Opinions and insights from Roythornes' agriculture team
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Farms are one of the most dangerous places to work. According to the Health & Safety Executive, while just over 1 in 100 GB workers work in agriculture, the sector accounts for about 1 in 5 fatal injuries to workers.
Does the rise in social media use add to the risk? For office-based businesses, social media 'issues' tend to be about using work time for keeping up with news from your friends and family. For farm businesses the safety issue is at the fore. Machinery and messaging your mates don't mix; handling livestock and your handset at the same time is a recipe for disaster.
For those of you thinking about taking on extra workers over the summer months, how can you lay down some guidelines to make sure safety isn't compromised? One answer is to have a social media policy that sets out clearly where the lines are drawn, and to refer to it when necessary. Introducing it as part of a new starter's induction would make people aware of it from the outset.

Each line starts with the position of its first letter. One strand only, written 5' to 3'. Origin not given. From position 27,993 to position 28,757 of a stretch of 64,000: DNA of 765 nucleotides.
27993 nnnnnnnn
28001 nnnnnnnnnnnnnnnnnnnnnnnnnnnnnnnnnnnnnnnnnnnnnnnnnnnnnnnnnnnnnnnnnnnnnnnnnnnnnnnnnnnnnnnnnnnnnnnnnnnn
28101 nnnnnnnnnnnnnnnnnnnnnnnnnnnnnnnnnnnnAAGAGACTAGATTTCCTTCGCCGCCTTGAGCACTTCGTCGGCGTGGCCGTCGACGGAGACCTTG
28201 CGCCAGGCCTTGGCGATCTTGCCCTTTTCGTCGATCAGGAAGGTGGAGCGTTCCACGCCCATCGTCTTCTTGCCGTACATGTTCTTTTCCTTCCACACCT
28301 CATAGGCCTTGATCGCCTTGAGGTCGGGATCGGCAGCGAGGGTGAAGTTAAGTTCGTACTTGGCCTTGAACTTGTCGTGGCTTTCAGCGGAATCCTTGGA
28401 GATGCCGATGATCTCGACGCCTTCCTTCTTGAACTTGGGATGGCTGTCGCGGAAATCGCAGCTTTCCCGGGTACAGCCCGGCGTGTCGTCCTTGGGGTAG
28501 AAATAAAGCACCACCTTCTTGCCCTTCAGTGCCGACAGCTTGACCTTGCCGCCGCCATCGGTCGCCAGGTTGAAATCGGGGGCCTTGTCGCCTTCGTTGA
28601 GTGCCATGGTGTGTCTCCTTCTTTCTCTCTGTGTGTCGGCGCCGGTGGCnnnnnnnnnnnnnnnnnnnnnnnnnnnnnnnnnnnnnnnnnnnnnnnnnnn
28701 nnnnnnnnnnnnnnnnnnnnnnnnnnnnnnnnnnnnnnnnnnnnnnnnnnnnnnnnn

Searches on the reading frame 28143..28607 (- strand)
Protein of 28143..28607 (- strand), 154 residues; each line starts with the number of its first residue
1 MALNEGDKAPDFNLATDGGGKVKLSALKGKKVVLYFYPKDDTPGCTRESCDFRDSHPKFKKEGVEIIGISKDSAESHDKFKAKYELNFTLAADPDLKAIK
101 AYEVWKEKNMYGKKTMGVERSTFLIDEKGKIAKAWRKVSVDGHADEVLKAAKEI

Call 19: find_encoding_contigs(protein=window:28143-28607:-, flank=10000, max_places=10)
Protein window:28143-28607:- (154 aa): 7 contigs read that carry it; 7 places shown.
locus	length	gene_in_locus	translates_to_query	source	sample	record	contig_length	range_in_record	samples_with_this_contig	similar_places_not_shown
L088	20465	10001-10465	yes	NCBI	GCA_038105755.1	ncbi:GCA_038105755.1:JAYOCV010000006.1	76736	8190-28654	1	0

Members of our employment and agriculture teams have put their heads together and drawn up a template social media policy for farm businesses, where workers have their own devices but do not have access to the farm’s own computer systems. Its main focus is on the health and safety aspects of smartphone etc. use around farm machinery and livestock.
You can download the template here.
Clearly, one size does not fit all situations and we strongly recommend that you review the draft against the specific needs of your own business to make sure it works for you.
If you would like further advice about this policy – how it can be adapted to your specific circumstances, when and how it can be introduced, or what to do in the case of serious or repeated breaches – please get in touch with Phil Cookson.